Laura Anne Gilman has posted about shopping for real people, especially actors, to cast your book. But wait, there’s more. You characters wear stuff, don’t they? Use armaments? Drive pickup trucks? Live in houses? There are limits to what can be done about all this if you are writing a far-future space opera set on a FTL starship orbiting Beta Centauri. But suppose you are not?
Due to the exigencies of time travel plotting, my characters are spending a lot of time in the north of England in the 1860s. And judicious shopping on real estate sites has got me this. Yes, it’s the real life version of stately Willowgarth Manor, my hero’s boyhood home near Leeds in Yorkshire. I of course have added two or three secret laboratories, a cyclic elevator, six more bedrooms, a two-story library with a gallery, a cricket pitch to blow up in a picturesque and disastrous way, and a favorite site, marked with a rock, for time travel arrival. But these are minor home improvement details, cheap and easy when all you need to do is write about it instead of paying real dollars to contractors. What the realtor’s internet listing gets me is photographs — of the gardens, of the exterior, of the sitting room. There’s even, God bless us, a floor plan — if this were a high-end American business you would be able to do online 369-degree explorations of the place. Now I can decide which bedrooms need to be sacrificed for those secret labs! Except I will not, damn it. I have to draw the line somewhere.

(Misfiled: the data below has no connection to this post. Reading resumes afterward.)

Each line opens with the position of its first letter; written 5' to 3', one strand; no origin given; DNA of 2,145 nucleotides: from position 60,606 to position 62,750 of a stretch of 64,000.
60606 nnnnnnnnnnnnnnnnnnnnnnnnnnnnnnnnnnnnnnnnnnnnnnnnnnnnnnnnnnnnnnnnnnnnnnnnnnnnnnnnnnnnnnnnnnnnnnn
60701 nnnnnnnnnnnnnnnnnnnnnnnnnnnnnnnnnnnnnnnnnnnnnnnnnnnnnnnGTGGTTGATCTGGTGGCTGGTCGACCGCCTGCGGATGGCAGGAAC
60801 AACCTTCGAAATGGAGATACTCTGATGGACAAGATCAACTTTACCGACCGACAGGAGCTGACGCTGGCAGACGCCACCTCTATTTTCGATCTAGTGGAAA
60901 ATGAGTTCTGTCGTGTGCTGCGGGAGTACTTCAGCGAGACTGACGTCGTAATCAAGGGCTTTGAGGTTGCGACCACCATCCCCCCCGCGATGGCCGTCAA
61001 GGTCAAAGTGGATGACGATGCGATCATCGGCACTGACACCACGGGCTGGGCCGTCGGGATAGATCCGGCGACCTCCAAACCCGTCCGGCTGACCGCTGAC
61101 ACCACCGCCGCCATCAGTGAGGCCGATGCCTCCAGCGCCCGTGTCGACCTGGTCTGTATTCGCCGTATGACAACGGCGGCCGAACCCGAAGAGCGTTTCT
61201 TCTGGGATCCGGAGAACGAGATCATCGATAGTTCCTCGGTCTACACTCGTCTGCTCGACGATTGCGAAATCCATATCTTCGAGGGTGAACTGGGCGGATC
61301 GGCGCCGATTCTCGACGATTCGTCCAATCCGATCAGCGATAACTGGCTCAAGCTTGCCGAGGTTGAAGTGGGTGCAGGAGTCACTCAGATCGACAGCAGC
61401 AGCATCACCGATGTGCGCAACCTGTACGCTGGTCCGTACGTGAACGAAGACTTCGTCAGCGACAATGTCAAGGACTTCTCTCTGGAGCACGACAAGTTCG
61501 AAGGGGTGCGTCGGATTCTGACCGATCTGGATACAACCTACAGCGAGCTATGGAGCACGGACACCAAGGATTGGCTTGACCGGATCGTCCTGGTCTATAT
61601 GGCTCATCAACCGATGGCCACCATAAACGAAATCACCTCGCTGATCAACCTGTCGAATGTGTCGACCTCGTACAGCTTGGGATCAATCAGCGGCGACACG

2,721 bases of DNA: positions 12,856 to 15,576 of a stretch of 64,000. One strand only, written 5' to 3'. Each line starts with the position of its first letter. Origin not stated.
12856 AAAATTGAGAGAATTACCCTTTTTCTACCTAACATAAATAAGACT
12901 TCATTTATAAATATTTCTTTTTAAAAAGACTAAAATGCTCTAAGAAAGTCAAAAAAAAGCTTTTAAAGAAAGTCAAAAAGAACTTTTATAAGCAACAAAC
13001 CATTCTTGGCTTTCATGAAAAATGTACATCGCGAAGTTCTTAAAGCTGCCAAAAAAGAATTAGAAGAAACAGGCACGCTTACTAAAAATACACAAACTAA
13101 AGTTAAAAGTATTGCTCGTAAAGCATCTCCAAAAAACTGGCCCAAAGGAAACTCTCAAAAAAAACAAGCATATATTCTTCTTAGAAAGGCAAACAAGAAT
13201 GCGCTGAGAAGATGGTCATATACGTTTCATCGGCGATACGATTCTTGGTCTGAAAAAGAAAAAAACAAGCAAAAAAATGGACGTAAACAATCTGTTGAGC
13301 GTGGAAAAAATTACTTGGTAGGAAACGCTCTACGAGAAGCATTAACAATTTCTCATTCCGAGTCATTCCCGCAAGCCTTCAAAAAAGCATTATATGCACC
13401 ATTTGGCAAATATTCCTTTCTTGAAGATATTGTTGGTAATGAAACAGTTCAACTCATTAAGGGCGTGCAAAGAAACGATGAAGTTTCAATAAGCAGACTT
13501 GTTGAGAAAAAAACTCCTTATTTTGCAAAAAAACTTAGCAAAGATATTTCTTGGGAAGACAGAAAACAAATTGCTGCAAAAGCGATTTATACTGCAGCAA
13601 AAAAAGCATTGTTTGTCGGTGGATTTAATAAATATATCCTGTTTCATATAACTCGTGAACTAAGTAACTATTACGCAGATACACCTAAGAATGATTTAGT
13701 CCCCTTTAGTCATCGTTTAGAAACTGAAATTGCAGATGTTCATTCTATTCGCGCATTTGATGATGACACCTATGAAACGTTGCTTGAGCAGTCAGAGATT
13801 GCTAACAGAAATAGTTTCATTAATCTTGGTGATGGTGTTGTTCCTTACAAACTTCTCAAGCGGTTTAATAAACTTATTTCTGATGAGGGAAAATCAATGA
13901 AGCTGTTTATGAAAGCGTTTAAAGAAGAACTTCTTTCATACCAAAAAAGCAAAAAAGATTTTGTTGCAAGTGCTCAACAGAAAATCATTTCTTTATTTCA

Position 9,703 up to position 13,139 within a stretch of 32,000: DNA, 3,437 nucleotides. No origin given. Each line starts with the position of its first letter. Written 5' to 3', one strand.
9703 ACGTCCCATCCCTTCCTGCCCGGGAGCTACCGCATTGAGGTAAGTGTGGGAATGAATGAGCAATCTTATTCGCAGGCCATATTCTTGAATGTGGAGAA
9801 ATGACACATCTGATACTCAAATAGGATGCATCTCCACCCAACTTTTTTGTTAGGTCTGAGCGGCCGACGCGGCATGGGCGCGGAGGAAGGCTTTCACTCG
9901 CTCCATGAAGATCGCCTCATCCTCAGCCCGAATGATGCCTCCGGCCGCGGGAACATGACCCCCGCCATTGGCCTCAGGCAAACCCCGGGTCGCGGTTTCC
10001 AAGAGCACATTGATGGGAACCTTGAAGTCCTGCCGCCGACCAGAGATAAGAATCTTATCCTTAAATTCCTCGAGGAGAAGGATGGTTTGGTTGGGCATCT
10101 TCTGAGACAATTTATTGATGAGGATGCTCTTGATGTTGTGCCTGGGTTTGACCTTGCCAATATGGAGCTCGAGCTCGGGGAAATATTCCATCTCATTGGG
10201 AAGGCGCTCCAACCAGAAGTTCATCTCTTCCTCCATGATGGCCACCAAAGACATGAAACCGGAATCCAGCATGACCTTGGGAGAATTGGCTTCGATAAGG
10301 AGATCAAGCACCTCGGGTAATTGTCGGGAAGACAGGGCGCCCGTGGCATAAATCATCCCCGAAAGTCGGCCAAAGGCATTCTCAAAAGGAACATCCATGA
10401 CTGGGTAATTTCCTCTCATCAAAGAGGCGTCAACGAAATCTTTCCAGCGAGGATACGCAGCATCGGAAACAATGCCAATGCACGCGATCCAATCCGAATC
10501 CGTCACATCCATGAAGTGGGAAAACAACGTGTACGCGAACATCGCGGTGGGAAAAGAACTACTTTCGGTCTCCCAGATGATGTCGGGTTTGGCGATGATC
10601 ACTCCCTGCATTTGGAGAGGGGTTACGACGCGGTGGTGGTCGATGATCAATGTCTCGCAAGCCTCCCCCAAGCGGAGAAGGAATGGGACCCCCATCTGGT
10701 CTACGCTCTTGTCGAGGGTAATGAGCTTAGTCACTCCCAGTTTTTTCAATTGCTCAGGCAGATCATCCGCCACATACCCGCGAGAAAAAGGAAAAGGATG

So there’s a level of anal and crazy detail that has been hitherto unknown, before the advent of international Internet shopping. The great Susan Shwartz used to take her characters to Saks to shop for shoes, in the cause of character development. J.R.R. Tolkien famously wasted time not writing on The Silmarillion by drawing carpets and textile patterns for Elvish palaces. We can now do so much more. It’s a wonder anything gets written at all.
My newest novel Speak to Our Desires is out exclusively from Book View Café.